Ted Cruz answered a question about economic growth at Tuesday night’s Fox Business Network debate in Milwaukee with a curious reference. Here’s his response to Maria Bartiromo’s query about how to get the economy humming:
If you look at the history of America, there are three levers that government has had to facilitate economic growth. The first is tax reform. And as you noted I have rolled out a bold and simple flat tax. Ten percent for every American. That would produce booming growth and 4.9 million new jobs within a decade. The second element is regulatory reform, pulling back the armies of regulators that have descended like locusts on small businesses. And the third element is sound money. Every time we pursued all three of those, whether in the 1920s with Calvin Coolidge, or the 1960s with JFK or in the 1980s with Ronald Reagan, the result has been incredible economic growth. We have done it before and with leadership we can do it again.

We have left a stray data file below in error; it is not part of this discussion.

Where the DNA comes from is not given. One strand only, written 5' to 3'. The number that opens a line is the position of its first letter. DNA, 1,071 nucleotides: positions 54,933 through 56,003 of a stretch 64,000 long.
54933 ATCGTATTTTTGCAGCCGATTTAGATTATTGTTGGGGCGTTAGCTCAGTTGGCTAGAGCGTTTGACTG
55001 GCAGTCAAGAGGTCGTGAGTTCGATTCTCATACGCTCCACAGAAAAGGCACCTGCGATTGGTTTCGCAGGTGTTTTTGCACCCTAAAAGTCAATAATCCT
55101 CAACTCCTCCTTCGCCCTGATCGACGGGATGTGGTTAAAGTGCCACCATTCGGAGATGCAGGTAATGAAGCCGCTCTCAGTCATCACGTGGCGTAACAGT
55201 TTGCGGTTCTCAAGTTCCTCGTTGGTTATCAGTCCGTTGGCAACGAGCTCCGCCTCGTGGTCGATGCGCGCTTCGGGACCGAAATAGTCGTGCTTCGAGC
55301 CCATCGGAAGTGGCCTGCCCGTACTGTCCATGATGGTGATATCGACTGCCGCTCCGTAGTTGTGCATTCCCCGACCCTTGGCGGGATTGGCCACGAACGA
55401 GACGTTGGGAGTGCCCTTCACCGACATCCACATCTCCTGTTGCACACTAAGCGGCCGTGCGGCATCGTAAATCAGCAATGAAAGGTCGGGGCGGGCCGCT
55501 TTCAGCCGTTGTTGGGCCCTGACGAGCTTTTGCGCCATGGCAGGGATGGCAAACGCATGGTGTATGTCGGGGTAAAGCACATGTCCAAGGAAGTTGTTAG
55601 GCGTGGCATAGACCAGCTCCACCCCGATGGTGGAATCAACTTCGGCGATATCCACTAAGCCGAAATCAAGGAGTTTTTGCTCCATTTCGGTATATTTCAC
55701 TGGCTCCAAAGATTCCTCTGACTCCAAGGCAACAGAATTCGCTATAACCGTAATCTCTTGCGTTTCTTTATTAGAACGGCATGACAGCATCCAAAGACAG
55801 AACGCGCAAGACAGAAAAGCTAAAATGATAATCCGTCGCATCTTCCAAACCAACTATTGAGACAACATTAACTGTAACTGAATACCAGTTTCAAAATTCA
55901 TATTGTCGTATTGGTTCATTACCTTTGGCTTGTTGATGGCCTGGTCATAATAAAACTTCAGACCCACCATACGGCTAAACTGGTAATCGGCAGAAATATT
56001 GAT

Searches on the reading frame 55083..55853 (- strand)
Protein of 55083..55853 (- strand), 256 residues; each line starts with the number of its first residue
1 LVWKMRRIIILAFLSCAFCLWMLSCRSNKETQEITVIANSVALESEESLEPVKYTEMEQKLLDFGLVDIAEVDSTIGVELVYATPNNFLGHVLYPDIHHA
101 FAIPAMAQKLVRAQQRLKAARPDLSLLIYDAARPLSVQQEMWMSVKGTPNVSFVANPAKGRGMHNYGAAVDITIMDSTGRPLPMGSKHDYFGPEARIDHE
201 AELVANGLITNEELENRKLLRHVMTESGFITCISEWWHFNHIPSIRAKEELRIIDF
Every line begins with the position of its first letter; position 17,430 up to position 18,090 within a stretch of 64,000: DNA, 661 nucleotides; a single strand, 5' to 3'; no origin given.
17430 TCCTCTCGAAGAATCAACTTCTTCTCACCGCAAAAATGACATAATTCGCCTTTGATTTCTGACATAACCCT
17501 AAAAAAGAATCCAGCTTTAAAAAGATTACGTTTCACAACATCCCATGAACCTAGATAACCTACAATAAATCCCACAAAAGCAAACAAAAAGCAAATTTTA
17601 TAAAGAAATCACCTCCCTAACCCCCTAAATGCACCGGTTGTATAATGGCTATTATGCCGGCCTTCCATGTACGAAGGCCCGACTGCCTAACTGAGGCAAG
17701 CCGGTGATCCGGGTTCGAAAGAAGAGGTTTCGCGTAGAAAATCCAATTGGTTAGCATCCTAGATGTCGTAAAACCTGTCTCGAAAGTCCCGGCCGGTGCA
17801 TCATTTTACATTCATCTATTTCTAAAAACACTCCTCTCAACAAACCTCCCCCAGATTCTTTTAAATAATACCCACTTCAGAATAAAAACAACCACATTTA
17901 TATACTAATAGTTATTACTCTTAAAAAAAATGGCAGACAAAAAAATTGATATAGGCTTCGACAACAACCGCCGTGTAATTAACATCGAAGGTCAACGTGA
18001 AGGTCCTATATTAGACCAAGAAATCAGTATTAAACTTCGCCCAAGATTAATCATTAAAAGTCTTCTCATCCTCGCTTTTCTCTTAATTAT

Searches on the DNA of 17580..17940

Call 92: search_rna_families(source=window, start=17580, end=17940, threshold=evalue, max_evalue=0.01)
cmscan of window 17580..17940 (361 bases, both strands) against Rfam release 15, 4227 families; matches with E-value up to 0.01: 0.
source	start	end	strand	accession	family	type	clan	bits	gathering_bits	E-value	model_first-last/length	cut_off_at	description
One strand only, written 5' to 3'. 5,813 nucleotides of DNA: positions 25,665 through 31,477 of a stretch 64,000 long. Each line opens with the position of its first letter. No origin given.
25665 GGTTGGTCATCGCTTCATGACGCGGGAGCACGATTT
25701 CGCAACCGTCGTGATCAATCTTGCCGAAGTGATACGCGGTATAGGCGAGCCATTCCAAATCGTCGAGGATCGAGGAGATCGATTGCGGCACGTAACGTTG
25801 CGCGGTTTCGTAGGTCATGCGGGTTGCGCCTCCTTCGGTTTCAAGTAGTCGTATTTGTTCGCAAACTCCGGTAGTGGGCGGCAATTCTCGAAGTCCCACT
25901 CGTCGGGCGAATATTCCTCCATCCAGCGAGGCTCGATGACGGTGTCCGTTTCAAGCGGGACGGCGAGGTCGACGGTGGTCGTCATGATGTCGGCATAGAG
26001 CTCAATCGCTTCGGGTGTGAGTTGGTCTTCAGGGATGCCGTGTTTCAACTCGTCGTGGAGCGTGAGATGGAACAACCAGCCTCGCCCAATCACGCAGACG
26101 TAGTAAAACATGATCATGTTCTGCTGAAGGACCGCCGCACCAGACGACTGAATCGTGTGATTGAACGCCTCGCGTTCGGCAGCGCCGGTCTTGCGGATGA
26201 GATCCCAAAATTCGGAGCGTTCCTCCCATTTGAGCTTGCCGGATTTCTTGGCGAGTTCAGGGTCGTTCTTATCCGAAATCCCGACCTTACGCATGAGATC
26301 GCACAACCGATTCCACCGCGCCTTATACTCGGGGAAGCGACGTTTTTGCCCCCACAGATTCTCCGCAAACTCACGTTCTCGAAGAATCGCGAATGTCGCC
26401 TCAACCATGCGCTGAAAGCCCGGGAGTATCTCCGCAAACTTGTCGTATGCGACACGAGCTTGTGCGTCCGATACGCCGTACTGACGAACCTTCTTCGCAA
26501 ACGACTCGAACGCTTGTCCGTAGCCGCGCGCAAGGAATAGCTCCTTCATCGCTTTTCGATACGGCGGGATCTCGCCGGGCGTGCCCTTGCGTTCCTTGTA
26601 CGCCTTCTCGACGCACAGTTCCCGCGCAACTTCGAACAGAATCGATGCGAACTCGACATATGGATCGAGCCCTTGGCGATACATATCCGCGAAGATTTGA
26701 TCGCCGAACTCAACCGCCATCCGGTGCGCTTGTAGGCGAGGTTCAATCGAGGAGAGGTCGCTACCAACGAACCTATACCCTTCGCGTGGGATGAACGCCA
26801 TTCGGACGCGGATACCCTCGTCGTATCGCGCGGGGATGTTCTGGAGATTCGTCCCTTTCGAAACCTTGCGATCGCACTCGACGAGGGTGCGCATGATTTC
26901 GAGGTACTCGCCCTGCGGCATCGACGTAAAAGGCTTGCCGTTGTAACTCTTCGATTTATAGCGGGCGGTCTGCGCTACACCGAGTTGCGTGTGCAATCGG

Ah, yes, the sound economic policies of the 1920s! Lower taxes on the wealthy, less regulation, and the dollar on the gold standard. Why didn’t FDR continue to pursue those sound policies? Let’s check the Wikipedia page for “Causes of the Great Depression”:
Hmm. That's just a snapshot of conventional wisdom, of course, but still: What you have in those three items is basically “low taxes on the wealthy, the gold standard, and unregulated financial institutions.”
Cruz also mentioned Calvin Coolidge. More from the same “Causes of the Great Depression” page:
OK, so Coolidge served until 1929. Back to Wikipedia: